This blog is developed from the paper
Reconciling Approaches – A Game Centred Approach to Sport Teaching and Mosston’s Spectrum of Teaching Styles.The paper is available at http://oapub.org/edu/index.php/ejep/article/view/308
During the late 1960s and into the 1970s game-based approaches to sport teaching and coaching emerged in scholarly literature on sport and physical education teaching. Game based pedagogical approaches (GBAs) for games and sport teaching have been distinguished by some authors through the more prominent emphasis on guided discovery teaching and student/athlete reflective thinking than what occurs in the more historically common sport-as-sport techniques approach typified by a demonstration-replication, or ‘transmission’, method of instruction. However, if we examine GBAs as learning episodes we see the approach distinguished by the identification of decisions being made between the teacher/coach and learners.
There are many derivatives which fall under the banner of a game-based approach. In addition to the Game Sense Approach (Australian Sports Commission, 1996), Teaching Games for Understanding (TGfU) (Bunker & Thorpe, 1982), a Tactical Games Model (TGM) (Griffin, Oslin & Mitchell, 1997), Tactical-Decision Learning Model (TDLM) (Grehaigne, Wallian & Godbout, 2005), Play with Purpose (Pill, 2007), and the Games Concept Approach (Wright, Fry, McNeill, Tan, Tan & Schemp (2001) are some of the approaches. Light (2013) suggested a loose framework of four pedagogical principles identifies GBAs. These pedagogical features are: 1. deliberate design of the game as a physical learning environment; 2. emphasising questioning to promote inquiry and interaction; 3. promoting inquiry through problem solving; and, 4. a supportive environment. It is the second of Light’s four pedagogical principals that we argue distinguishes GBAs because the use of small-sided and modified games was an accepted pedagogy for games teaching prior to the explanation of GBAs, and also because teachers do not see small-sided and modified games in GBAs as necessarily different to what they already do (Pill, 2011).
The emphasis of GBAs on teacher implementation of problem solving, reflection and inquiry processes has been described as a guided discovery (Breed & Spittle, 2011; Hopper & Kruisselbrink, 2001; Light, 2014; Pill, 2006). The term ‘guided discovery’ is also described by Style F of Mosston’s Spectrum of Teaching Styles (Mosston & Ashworth, 2002). Generally, descriptions of the GBAs as guided discovery do not specifically stipulate that the discovery of new knowledge must occur, rather they emphasise that the instructional strategy of questioning is central to stimulate thinking or intellectual engagement (Light, 2013) about the game instead of using didactic teaching approaches (Pill, 2013).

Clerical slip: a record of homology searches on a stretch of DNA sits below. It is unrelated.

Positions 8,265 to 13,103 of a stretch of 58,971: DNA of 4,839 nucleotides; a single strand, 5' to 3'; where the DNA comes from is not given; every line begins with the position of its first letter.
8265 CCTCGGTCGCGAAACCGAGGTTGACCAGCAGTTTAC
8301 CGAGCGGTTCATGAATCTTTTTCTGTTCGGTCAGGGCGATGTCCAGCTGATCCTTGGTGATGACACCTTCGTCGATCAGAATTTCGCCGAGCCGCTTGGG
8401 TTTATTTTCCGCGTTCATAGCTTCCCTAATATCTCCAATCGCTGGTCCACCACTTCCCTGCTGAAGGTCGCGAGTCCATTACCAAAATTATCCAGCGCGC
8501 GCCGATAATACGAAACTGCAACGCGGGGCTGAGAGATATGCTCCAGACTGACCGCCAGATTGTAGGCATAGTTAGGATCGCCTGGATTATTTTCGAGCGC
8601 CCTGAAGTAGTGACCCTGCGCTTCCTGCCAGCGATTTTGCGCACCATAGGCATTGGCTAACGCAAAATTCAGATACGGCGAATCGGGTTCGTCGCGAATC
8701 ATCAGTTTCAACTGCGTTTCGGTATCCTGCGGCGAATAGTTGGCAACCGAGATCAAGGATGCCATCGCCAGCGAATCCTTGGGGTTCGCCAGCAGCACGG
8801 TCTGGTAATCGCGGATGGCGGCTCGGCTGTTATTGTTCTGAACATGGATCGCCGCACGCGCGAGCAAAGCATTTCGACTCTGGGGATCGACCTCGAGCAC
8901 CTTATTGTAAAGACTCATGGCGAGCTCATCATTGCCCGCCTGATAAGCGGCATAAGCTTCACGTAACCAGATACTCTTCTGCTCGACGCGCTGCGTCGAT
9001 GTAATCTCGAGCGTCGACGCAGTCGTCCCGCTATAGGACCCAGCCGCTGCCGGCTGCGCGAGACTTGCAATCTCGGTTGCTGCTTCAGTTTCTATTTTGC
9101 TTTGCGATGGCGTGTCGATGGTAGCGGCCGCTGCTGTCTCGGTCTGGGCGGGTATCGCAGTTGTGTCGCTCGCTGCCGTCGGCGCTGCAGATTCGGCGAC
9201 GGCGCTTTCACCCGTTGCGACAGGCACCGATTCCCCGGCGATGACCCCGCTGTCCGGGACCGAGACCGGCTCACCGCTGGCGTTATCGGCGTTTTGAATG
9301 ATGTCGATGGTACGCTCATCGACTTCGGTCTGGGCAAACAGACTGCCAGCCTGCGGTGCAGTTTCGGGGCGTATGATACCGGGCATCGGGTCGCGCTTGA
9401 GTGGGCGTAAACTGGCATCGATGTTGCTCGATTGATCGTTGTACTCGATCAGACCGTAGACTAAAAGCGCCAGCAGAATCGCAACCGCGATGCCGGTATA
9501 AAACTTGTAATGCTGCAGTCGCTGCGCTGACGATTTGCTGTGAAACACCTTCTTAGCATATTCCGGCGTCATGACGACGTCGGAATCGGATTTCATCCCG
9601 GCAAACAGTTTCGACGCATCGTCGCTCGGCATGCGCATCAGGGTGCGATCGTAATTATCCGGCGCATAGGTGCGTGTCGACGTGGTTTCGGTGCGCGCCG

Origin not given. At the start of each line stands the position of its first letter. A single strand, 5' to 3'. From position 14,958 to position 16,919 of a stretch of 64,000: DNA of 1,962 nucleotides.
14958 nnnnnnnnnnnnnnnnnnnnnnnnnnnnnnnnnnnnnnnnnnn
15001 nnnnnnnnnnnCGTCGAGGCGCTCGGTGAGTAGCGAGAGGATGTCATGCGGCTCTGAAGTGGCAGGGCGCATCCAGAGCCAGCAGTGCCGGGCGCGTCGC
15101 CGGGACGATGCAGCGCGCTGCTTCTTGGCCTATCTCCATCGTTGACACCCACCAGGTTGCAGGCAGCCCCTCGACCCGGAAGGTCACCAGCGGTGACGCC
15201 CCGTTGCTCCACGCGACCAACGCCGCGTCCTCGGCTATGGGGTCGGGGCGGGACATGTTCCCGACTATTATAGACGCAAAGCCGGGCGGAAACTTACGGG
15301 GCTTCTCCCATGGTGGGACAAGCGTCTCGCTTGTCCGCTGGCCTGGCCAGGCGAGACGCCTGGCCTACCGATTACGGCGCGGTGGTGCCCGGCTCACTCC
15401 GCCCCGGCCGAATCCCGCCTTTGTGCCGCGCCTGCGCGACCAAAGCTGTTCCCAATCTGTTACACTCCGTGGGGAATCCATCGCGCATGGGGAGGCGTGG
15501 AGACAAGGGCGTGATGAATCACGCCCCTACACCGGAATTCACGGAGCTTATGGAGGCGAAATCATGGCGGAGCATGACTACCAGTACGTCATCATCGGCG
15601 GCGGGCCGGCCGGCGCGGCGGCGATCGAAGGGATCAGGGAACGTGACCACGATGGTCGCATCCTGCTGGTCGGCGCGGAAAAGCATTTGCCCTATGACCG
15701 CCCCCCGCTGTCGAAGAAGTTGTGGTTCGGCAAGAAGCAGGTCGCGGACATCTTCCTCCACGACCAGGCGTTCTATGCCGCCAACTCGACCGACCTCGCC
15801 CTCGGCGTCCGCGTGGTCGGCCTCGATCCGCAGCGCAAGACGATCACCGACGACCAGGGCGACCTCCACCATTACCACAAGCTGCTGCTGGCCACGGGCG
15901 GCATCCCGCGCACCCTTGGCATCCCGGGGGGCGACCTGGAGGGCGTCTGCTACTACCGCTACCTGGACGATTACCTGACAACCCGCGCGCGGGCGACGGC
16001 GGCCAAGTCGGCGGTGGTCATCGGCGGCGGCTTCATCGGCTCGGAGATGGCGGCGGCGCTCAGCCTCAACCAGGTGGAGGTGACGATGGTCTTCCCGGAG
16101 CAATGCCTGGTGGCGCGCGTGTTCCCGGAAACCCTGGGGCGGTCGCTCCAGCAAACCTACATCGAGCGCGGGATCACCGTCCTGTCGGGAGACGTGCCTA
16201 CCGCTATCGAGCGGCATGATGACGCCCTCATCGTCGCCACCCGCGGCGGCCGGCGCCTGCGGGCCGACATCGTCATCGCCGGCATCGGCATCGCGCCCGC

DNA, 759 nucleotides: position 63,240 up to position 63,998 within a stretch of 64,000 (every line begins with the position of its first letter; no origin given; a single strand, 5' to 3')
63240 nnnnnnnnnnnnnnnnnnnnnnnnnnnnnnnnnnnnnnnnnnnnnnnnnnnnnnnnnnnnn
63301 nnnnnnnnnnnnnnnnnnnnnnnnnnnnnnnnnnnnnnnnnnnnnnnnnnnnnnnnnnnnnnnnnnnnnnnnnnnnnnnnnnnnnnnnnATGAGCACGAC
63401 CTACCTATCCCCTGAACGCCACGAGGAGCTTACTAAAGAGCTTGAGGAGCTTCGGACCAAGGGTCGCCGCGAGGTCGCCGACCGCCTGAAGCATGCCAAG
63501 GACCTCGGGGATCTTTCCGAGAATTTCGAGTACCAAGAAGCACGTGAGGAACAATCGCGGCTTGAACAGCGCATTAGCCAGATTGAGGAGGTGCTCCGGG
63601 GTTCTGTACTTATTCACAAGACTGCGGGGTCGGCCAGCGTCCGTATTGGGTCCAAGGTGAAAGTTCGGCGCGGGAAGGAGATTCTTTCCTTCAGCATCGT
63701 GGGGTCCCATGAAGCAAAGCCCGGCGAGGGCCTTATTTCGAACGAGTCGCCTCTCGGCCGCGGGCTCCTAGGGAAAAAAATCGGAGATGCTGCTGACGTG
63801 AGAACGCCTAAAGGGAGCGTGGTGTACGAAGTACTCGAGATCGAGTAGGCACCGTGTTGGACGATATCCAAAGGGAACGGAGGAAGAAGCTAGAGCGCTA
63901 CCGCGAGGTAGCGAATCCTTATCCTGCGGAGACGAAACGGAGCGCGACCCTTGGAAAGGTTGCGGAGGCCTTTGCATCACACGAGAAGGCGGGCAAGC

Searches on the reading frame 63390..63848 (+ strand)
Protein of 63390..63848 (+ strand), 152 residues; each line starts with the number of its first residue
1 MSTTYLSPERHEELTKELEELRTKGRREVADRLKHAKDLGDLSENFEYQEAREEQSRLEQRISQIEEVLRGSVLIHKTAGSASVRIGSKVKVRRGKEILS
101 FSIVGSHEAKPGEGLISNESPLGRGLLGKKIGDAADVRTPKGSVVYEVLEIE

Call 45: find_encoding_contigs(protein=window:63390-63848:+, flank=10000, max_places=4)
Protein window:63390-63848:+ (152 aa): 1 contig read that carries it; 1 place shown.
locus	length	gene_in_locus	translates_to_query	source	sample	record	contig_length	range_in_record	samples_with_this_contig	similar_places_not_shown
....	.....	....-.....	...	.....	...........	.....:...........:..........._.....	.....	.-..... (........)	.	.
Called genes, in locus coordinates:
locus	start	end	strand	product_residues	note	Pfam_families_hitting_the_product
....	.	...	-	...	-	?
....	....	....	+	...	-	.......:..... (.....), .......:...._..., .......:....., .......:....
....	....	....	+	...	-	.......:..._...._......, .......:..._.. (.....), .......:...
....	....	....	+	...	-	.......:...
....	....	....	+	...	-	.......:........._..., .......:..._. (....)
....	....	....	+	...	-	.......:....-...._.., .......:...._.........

Guided Discovery, or Style F, has been defined in The Spectrum as “the logical and sequential design of questions that lead a person to discover a predetermined response” (Mosston & Ashworth, 2002, p. 212). Some of the key features of Guided Discovery – Style F are that it is best done one on one as if other learners hear or see a response they can no longer discover and become receivers of the information (Mosston & Ashworth, 2008) or imitators (Metzler, 2011) and the discovery process is aborted. When this happens, or the target concept is known by the learner, “the objectives of this behavior are nullified and the question and answer experience reverts to a design variation of the Practice style (a review)” (Mosston & Ashworth, 2008).
The Spectrum provides a framework with a very precise set of descriptions to allow “a common perspective, a number of undergirding concepts, and a functional language we can all use” (Goldberger, Ashworth & Byra, 2012, p. 269). This common language allows teaching approaches to be examined to see if they are doing what they claim they are doing. If a teaching approach claims that it is teaching discovery The Spectrum allows this to be examined and confirmed or denied. We are not arguing that the GSA or any other game-based approach is likely to be one teaching style more than the other. We are concluding that through the lens of the Spectrum of Teaching Styles there are the places other than Guided Discovery where GBA episodes could be placed when an analysis of the scenario is made in terms of the decisions being made by the teacher/coach and learners.Many examples in the literature of GBA teaching episodes when viewed through the lens of the Spectrum of Teaching Styles are mostly Practice Style – Style B, and depending on the learners previous experience when they participate in the session, Guided Discovery Style – Style F or Convergent Discovery Style – Style H. Whether the central pedagogy used by the teacher/coach is inquiry orientated consistent with the emphasis of a GBA is not as relevant as the impact of the pedagogical action on learning. The Spectrum is based on the central premise that teaching is a chain of decision making and that every deliberate act of teaching (including not making a decision) is a result of a pedagogical decision making. The deliberate choice of an instruction style needs to consider the pre-impact, impact during delivery and post-impact effects by establishing by who they were made, what they were made about and when they were made - it is then possible to establish which teaching styles is being used.
Returning to the earlier example, if the teacher/coach using a GBA asks a question to a group of players an inquiry learning environment may be in operation, however, if a player answers the question and other players hear or see the response they can no longer discover the idea for themselves and become receivers of the information or imitators of the idea. The discovery process is aborted as the coach/teacher target concept has become known by the learner.